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America lost its “baby boom”: Fewer millennial women are having babies.

America lost its “baby boom”: Fewer millennial women are having babies.

In the last couple of years, America has faced some big turnarounds and one of them is that the birth rates had increasingly lowered

 

According to The Centers for Disease Control and Prevention and an article published by USA Today:

 

1.The rate of births to women ages 15 to 44, known as the general fertility rate, sank to a record low of about 60 per 1,000.

2.Women in their early 40s were the only group with higher birth rates in 2017, up 2 percent from the year. The rate has been rising since the early 1980s.

3.The cesarean section rate rose by a tiny amount after having decreased four years. Studies have shown C-sections are more common in first-time births involving older moms.

4.Rates of preterm and low birth weight babies rose for the third straight year, possibly for the same reason.

5.Birth rates for teens continued to nosedive, as they have since the early 1990s. In 2017, they dropped 7 percent from the year before.

6.Rates for women in their 20s continued to fall and hit record lows. They fell 4 percent.

7.Perhaps most surprising, birth rates for women in their 30s fell slightly, dipping 2 percent for women ages 30 to 34 and 1 percent for women 35 to 39.

 

According to an article published by The New York Times: “America’s fertility is in precipitous decline. Our team of forecasters at Demographic Intelligence projects 3.84 million births in 2017, down from about 3.95 million in 2016.” But, it doesn’t seem so bad after all since the fertility rate in women over 40 has increased monumentally. So, what’s is happening with younger women? There are re-thinking and re-shaping their lives in another way.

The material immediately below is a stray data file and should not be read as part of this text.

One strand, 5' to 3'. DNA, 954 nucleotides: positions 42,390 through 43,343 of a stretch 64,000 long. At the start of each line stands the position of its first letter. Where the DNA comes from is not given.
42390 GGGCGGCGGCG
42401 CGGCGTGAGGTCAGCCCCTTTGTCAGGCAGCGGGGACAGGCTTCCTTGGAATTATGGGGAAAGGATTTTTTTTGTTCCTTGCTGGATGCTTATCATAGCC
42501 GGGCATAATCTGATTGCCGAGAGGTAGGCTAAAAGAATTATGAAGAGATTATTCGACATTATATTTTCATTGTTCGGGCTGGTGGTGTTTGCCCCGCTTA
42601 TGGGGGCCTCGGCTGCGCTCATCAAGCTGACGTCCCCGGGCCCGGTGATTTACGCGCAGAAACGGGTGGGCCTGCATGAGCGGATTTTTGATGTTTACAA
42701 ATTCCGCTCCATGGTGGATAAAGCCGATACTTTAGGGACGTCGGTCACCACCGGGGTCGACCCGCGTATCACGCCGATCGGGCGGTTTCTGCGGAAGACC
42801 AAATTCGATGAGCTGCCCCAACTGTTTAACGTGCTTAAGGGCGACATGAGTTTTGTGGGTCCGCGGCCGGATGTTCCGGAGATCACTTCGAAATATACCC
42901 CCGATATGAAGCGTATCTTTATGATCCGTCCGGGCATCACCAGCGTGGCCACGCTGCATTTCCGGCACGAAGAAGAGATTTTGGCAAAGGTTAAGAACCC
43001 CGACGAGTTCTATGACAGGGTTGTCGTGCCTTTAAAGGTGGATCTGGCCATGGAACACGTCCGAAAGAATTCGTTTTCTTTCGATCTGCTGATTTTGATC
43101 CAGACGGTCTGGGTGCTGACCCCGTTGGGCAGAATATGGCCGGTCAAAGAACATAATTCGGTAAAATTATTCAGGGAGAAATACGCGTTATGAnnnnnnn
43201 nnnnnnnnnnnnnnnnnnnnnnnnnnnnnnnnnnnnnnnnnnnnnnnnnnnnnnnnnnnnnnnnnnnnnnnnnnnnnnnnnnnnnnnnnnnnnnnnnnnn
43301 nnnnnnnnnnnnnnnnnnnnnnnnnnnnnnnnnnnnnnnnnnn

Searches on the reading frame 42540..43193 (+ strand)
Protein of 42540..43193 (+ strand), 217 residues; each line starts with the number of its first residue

There are many factors that contribute to this decision. According to The New York Times, “A key factor is that marriage is increasingly being postponed. Total fertility rates controlling for marital status have not changed very much over the last 15 years. But with marriage coming later, the share of women at peak childbearing ages (20 to 40) who are married has steadily fallen.”

It follows like this, “As millennials in particular take their time to pair up, the average age of first birth is rising steadily. Today, the average age of a woman at first birth is over 26 years old. And while that is much higher than in the past, many European countries have an average age of first birth over 30, so there seems a lot more room to rise. In fact, the United States has the youngest age of first childbirth of any developed country.”

Contraceptives are a factor too. Once again, quoting The New York Times: “And the increasing availability and usage of emergency contraceptives (which some consider to be abortions but are not counted in official abortion statistics) further reduces the likelihood of implantation (from 1 percent emergency contraceptive usage in 1995 to 11 percent in 2006-2010).” Many women, even in marriages, use contraceptive pills to not get pregnant, in addition to the use of condoms. Marry couples are waiting the proper time to have a baby, and some of them don’t even want to have a baby at all.

Nowadays, there are many concerns amongst millennials and pregnancy. Melissa Willets, author of  Why Millennials Are Increasingly Putting Off Parenthood, explains this phenomenon. According to her, “Adults born between 1980 and 2000 face more debt than their parents, and even their grandparents, did at their age due to the recession of 2007. And as a result, they're spawning (or not spawning) a trend that has economists worried for the country's future.”

Nan Astone, co-author of a Urban Institute study, explains that financial difficulties “causes young women who aren’t worried about the biological clock to say, ‘Things are tough right now. Let me put this off because I can.’”

And, as many women decide to not have babies, technologies such as IVF and artificial insemination “remain extremely expensive in many cases. A single attempt of even a very simple assisted-conception procedure can cost thousands of dollars, with even higher costs for more involved procedures, often not covered by insurance.”

 

In conclusion, the birth rate still suffers. There isn’t going to be an improvement of this panorama unless something -as financial crisis and millennials expectations- changes soon.

 

 

 

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